Thursday, November 22, 2012

More on Votes for Prisoners.

Lord Chancellor made a Statement to the House of Commons today about the thorny issue of 'Votes for Prisoners'. He informed MPs that the Gov't intends to bring forward a bill which includes 3 options for MPs to decide on - votes for those serving less than 4 yrs, for those serving less than 6 mths, and no votes for prisoners at all. (except for those who currently qualify). Lots of us asked questions of Chris Grayling. Its a very important issue.

Its reasonably clear that when the debate takes place, MPs will vote for no extension of votes for prisoners at all. It follows that potentially, after the next election, prisoners could appeal to the European Court, and the UK could well face large fines. Of course the UK could simply refuse to pay the fines. This is what other states could do. But we are the UK - a country rightly proud of our commitment to the rule of law. Some of us are appalled at the prospect of the UK being seen to refuse to accept the law when we don't like it. Impossible to say what impact this would have on reputation.

This afternoon, I asked the Lord Chancellor to do his utmost to avoid this looming confrontation. Root of it is that Strasbourg Court is spreading its wings further, into policy that has been hitherto a matter for national courts. If this process isn't challenged, important parts of our sovereignty will continue to be transferred to the ECHR. Perhaps there would be no willingness to compromise by the Court. But it looks to me, we are heading to a standoff that could mean UK withdrawing from the European Court altogether. Personally, I would see this as a huge blow to the UK's standing in the world, but my feel is that there are a fair few MPs who do not share opinion.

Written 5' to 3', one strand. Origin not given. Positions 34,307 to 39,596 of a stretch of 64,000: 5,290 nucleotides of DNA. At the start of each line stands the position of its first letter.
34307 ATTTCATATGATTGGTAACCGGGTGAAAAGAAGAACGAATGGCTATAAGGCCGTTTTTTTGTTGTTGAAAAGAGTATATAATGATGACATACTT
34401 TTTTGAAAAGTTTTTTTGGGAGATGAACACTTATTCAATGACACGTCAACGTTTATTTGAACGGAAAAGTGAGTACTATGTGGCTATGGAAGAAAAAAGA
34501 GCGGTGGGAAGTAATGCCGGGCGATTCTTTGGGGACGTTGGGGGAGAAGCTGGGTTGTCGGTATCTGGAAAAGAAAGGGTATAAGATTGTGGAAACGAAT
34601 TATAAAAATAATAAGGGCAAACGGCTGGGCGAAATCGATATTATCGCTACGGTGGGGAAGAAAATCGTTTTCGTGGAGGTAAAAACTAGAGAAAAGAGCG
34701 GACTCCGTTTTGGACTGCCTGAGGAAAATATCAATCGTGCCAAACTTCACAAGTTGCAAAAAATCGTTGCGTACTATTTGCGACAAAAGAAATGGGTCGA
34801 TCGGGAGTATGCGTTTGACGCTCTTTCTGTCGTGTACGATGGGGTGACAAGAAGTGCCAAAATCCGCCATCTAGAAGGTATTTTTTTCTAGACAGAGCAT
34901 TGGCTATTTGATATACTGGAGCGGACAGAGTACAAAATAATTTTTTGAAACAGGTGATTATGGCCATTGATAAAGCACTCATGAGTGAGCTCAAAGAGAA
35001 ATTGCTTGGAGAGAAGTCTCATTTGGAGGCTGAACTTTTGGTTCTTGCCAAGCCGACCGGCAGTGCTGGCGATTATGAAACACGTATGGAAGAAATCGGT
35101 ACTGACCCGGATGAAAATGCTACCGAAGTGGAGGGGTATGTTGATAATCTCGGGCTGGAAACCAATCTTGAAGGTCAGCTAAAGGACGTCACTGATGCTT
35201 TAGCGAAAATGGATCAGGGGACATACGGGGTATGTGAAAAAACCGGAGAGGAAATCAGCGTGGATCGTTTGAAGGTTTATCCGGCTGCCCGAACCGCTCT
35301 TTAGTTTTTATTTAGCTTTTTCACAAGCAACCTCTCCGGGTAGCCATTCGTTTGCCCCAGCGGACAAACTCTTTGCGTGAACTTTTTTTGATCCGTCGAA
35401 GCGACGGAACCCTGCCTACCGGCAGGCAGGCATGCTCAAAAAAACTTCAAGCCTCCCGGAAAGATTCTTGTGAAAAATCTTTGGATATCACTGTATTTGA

Roy Norris said...

It is fair enough to point out the UK role in establishing the ECHR. However the so-called judges in Strasbourg have and are straying from protecting Human Rights into meddling with civic rights.

The basic Human Right is a Right to Life. The right to vote if you have been incarcerated for a crime has nothing whatsoever to do with Human Rights and it is a perversion of a very important concept so to claim.

So clip the wings of the Strasbourg "judges". Marx would have described them as "useful idiots" and if you have a goal the destruction of our society you will have no difficulty in using the judgements of these useful idiots to support your cause.

If the only way to limit their 'powers' is to refuse to have anything to do with the idiots, so be it.

Anonymous said...

"The High Contracting Parties undertake to hold free elections at
reasonable intervals by secret ballot, under conditions which will
ensure the free expression of the opinion of the people in the
choice of the legislature."

The United Kingdom agreed to allow the Strasbourg Court to interpret and enforce this provision. The Court has held, not unreasonably, that the provision affects who is entitled to vote.

An adult political system should accept its responsibility to obey the law. Even when it disagrees. Especially when it disagrees.